Indirect Sexual Harassment
Indirect sexual harassment incidents usually involve a secondary victim offended by visual or auditory conduct. A victim of indirect sexual harassment can be someone that overhears a lewd joke at work, even though they are not the subject of it, may read a letter or email that is sexual in nature and become offended by it, or can also come across an inappropriate image or photograph, such as on a screensaver or in an email.
In addition, indirect sexual harassment can involve someone who is a witness to the harassment of another individual. They may take offense or become fearful for their own safety.
During the case, plaintiffs involved may recover compensatory damages. These can be lost benefits and wages, lost employment opportunities, and factors such as emotional upset and distress. In some cases, they can reclaim their job.
In especially harassment cases, the jury may award punitive damages. These are a means to discourage the defendant from allowing, or engaging in, any sexual harassment in future. The victim has 180 days to file a complaint with the EEOC.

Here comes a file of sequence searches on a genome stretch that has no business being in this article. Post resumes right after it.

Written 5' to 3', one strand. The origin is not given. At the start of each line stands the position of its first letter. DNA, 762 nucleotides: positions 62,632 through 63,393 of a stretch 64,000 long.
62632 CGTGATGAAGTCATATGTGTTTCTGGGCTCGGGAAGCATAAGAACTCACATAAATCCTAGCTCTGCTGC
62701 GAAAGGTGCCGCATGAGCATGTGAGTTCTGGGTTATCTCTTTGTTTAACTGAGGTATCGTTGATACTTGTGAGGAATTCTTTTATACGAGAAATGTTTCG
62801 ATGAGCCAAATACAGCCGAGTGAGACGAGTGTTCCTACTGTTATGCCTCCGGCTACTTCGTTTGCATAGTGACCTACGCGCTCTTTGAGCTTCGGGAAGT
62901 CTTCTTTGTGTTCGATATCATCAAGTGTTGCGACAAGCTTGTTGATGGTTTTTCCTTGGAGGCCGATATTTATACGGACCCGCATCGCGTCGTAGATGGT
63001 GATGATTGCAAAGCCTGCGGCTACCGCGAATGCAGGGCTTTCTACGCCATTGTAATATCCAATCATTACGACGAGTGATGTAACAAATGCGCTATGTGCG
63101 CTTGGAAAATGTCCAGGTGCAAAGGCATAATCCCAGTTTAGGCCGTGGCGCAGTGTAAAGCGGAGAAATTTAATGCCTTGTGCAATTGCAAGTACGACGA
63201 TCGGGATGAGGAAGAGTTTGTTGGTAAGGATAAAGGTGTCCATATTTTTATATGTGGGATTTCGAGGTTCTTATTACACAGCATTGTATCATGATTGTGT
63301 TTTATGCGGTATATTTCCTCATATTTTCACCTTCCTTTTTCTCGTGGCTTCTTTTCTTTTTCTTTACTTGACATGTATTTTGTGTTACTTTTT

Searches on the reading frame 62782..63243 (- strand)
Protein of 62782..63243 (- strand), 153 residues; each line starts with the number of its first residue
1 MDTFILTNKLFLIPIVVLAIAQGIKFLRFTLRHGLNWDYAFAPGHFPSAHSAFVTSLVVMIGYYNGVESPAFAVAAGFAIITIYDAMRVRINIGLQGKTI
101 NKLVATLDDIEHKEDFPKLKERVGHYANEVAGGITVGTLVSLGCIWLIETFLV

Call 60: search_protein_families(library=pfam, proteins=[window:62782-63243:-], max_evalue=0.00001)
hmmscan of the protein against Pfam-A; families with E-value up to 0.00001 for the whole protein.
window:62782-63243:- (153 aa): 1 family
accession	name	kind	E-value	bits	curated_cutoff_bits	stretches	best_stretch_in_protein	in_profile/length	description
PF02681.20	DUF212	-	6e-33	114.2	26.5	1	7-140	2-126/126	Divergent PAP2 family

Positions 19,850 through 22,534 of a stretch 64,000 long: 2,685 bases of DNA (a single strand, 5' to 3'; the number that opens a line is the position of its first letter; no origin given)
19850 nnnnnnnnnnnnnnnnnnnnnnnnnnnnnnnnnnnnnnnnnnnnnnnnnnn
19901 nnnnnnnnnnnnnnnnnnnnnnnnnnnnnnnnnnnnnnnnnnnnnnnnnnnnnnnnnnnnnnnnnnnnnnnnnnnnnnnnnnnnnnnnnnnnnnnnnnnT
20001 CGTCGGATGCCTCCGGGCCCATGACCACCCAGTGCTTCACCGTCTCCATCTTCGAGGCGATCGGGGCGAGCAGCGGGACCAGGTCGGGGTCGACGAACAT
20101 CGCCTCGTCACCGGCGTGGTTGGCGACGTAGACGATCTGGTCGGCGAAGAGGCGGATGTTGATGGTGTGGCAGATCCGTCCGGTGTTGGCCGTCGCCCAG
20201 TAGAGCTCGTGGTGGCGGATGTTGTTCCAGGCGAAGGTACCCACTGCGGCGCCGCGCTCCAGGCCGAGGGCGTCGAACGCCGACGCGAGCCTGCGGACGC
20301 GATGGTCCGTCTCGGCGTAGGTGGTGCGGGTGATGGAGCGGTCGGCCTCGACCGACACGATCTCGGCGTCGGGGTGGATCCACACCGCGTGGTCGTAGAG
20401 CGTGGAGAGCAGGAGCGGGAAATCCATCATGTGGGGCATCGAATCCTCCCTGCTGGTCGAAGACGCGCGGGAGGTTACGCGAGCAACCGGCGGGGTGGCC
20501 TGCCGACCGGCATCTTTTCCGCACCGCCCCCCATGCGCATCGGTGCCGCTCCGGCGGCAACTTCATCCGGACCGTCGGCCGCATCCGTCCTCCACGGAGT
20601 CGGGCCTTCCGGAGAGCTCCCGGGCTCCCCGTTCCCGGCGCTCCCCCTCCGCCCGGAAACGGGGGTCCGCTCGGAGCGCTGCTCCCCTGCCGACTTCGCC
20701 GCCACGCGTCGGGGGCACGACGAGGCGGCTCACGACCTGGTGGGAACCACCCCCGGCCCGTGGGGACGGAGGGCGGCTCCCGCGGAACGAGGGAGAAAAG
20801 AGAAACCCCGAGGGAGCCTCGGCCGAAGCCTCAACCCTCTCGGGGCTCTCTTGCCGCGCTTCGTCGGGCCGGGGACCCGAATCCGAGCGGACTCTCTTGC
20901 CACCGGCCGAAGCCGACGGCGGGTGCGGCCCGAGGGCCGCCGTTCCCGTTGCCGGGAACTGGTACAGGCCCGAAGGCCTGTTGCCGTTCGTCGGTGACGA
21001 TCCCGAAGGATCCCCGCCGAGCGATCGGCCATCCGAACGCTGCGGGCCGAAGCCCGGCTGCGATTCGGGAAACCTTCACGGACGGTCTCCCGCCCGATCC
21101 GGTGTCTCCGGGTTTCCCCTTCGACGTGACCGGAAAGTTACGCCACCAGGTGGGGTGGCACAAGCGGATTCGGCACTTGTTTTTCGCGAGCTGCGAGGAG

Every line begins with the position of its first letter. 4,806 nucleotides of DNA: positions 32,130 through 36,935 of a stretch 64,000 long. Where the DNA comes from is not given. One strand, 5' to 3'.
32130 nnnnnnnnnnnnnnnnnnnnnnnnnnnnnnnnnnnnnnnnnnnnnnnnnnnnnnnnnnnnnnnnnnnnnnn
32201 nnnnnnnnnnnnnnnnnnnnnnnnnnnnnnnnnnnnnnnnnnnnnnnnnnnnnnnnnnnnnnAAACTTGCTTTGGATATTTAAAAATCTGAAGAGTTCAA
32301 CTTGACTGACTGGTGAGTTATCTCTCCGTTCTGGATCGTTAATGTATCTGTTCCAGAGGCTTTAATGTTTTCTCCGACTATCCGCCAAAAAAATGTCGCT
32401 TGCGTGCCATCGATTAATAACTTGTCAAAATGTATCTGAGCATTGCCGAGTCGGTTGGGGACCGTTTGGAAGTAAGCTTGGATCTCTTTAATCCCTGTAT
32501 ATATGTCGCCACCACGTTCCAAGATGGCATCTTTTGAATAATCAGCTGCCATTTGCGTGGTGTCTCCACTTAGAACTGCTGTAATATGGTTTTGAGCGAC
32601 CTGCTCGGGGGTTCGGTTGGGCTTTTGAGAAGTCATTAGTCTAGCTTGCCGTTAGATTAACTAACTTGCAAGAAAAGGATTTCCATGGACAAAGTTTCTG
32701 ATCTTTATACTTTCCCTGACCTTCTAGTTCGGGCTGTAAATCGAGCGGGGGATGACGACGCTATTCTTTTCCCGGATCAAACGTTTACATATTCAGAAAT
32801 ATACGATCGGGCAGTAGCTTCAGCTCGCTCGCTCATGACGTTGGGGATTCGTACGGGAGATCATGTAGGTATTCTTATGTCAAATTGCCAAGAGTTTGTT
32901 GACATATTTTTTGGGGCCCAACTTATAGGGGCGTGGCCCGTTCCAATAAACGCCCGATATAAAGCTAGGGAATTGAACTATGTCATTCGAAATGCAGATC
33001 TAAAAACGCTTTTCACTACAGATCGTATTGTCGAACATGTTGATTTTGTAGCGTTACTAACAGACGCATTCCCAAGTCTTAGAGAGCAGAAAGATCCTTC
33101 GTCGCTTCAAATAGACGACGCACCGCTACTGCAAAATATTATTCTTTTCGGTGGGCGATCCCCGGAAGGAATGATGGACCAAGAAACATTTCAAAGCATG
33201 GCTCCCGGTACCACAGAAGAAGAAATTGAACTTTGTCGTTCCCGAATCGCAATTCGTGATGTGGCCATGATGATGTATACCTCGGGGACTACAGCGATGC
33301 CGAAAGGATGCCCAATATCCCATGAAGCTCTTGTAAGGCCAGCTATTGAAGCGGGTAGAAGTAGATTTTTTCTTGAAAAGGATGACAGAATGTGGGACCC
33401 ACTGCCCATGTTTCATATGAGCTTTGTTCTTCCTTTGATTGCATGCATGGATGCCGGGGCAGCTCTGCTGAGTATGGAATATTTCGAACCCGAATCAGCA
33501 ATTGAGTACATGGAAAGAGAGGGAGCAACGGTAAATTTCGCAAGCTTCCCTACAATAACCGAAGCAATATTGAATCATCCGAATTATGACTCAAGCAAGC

If you have experienced sexual harassment in any form in the workplace, you should contact a qualified employment attorney. You need to contact one as soon as possible. You have only 6 months from the incident to file a claim. If the harassment has not stopped after making a formal complaint with your employer, consulting a harassment lawyer is your best option. Your attorney will be able to provide further guidance, help you file a claim with the EEOC, and help you build a case that will put an end to what you have experienced